SEATTLE - He was 8-0 to begin last night's game at Safeco Field, though the buzz surrounding Daisuke Matsuzaka seemed to have died down - in Japan and the United States - after his much-heralded rookie campaign last year.
But the buzz began again, and not in the way Matsuzaka wanted. Trailing the Mariners, 3-0, he left the mound at the start of the fifth inning after throwing two warm-up pitches. Matsuzaka was holding his back and side and walked off the mound as the Red Sox medical staff scurried to him. The club reported after the game that he had experienced shoulder fatigue.
"I had a similar experience probably in my second or third year of my professional career where before the game I just felt that things weren't 100 percent," Matsuzaka said through an interpreter. "I had a similar feeling, so I had a conversation with the coaching staff at the time. I think at that time I ended up starting the game.
"But today with so much season left, and such a long way to go in this long season, I thought it would be best to come out of the game at that point."
Matsuzaka would remain undefeated, thanks to Manny Ramírez's three-run homer that tied the game in the sixth, but for now the questions are: How bad is the injury and how long will he be out?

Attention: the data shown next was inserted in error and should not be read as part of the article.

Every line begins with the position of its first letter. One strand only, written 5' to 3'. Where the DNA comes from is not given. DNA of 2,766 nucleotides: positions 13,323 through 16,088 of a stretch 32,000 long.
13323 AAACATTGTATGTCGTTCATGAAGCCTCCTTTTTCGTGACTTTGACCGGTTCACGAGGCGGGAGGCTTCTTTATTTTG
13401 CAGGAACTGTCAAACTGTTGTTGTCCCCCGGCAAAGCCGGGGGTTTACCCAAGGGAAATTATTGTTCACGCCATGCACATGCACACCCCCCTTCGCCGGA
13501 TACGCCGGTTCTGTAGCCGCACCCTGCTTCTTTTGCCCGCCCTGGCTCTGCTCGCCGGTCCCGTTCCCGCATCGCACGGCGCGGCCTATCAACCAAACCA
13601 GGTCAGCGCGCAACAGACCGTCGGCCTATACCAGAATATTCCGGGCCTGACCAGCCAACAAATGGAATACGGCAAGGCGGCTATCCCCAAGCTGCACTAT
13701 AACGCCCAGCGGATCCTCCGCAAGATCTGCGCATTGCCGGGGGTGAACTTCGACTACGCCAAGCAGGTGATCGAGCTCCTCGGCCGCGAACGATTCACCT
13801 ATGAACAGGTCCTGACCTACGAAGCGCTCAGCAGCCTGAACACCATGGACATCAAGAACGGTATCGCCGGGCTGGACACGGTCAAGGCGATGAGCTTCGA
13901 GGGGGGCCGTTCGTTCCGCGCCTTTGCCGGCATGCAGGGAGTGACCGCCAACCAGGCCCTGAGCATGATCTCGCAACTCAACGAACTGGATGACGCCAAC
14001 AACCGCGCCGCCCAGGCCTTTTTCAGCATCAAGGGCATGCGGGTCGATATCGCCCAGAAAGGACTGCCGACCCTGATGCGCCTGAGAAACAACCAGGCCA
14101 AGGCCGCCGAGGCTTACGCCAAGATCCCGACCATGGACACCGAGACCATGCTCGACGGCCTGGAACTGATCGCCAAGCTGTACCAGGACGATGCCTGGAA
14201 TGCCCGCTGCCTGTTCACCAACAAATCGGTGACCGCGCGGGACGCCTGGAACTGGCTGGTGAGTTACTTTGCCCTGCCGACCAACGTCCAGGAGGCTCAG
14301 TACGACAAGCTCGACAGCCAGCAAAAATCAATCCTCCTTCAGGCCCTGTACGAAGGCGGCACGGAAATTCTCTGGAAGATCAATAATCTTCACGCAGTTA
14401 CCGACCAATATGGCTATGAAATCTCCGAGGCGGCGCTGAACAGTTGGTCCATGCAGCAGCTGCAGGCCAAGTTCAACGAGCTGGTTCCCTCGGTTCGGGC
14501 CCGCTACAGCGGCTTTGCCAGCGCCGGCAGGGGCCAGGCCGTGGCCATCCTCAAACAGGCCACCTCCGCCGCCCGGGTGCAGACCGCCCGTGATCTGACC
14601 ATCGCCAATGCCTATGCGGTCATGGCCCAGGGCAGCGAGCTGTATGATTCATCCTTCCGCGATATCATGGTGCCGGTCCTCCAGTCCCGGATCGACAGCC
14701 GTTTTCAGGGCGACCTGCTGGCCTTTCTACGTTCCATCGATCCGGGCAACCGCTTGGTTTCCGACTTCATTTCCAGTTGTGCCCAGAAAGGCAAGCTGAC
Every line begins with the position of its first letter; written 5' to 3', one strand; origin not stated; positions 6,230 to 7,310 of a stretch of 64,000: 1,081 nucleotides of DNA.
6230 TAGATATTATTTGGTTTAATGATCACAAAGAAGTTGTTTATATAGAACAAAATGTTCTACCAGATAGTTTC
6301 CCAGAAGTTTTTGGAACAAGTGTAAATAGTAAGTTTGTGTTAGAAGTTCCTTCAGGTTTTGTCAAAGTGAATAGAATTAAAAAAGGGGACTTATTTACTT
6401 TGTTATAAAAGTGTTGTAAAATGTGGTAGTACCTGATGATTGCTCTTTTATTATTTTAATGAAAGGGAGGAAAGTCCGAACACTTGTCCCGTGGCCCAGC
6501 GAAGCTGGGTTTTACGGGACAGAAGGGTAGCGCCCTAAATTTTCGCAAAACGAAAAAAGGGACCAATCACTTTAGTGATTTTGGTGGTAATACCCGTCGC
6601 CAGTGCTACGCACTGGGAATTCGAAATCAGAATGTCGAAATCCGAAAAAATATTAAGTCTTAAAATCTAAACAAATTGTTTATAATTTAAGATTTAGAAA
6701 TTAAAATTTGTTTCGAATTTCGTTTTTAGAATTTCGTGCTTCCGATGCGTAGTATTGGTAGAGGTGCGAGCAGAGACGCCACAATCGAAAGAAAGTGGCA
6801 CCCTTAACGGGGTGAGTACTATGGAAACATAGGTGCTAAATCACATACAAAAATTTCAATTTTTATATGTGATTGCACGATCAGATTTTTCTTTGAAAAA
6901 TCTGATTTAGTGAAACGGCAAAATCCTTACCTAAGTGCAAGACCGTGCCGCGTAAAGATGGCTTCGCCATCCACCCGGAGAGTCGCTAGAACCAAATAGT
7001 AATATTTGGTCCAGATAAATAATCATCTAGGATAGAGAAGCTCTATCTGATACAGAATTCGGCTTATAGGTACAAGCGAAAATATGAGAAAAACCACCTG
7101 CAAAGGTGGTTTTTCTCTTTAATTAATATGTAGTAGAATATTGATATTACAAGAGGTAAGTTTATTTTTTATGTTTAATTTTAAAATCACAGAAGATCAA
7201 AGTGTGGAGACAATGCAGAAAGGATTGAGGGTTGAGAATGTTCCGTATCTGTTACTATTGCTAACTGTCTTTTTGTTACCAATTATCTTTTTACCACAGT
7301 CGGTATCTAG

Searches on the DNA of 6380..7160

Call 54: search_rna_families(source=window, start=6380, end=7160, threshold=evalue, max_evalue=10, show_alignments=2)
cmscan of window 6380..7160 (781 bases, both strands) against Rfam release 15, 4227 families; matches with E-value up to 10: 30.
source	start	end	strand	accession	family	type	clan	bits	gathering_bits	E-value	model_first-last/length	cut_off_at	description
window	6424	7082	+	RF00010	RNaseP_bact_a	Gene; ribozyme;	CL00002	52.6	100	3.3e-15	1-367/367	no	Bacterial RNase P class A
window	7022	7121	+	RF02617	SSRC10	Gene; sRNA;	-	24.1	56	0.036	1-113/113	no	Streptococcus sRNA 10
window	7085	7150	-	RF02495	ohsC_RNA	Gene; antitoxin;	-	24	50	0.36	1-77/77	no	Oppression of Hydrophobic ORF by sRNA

Clay Buchholz is rehabbing in the minors and could very well be summoned back to Boston to take Matsuzaka's spot in the rotation.
The 27-year-old righthander allowed three runs, two earned, in the Sox' 4-3 loss to the Mariners. Many around baseball have been commenting lately on how unsightly his 8-0, 2.40 start was. None of it has helped maintain the frenzied interest that accompanied Matsuzaka's every move last year.
"I think people in Japan like brand new," said veteran Japanese baseball reporter Hideaki Takahashi of the Mainichi Newspapers. "I think there are a lot of new players in the league this year. I think [Kosuke] Fukudome has drawn a lot of interest from the Japanese media and I think people are getting a little bit tired of watching Daisuke."
That didn't take long. Despite his unblemished won-lost record, Matsuzaka hasn't seemed that dominant. Maybe it's the walks, or the tedious, laborious games he still pitches (though he walked none in his abbreviated outing last night).
His starts are no longer the events they were after the Sox bid $51.1 million just to negotiate with him.
Was he worth the money? In this day and age, when starting pitchers are at a premium, certainly. He won 15 games last year while getting used to a new culture, a new climate of baseball. The outlay is certainly money well spent when you consider that he is Boston's No. 2 starter.
The issue of whether Matsuzaka is considered an ace is debated in Japan and even New England, but the answer to that question is a question: "If you had one game to win, whom would you want on the mound?" The obvious answer would be Josh Beckett, even at a time when Beckett hasn't been his usual self.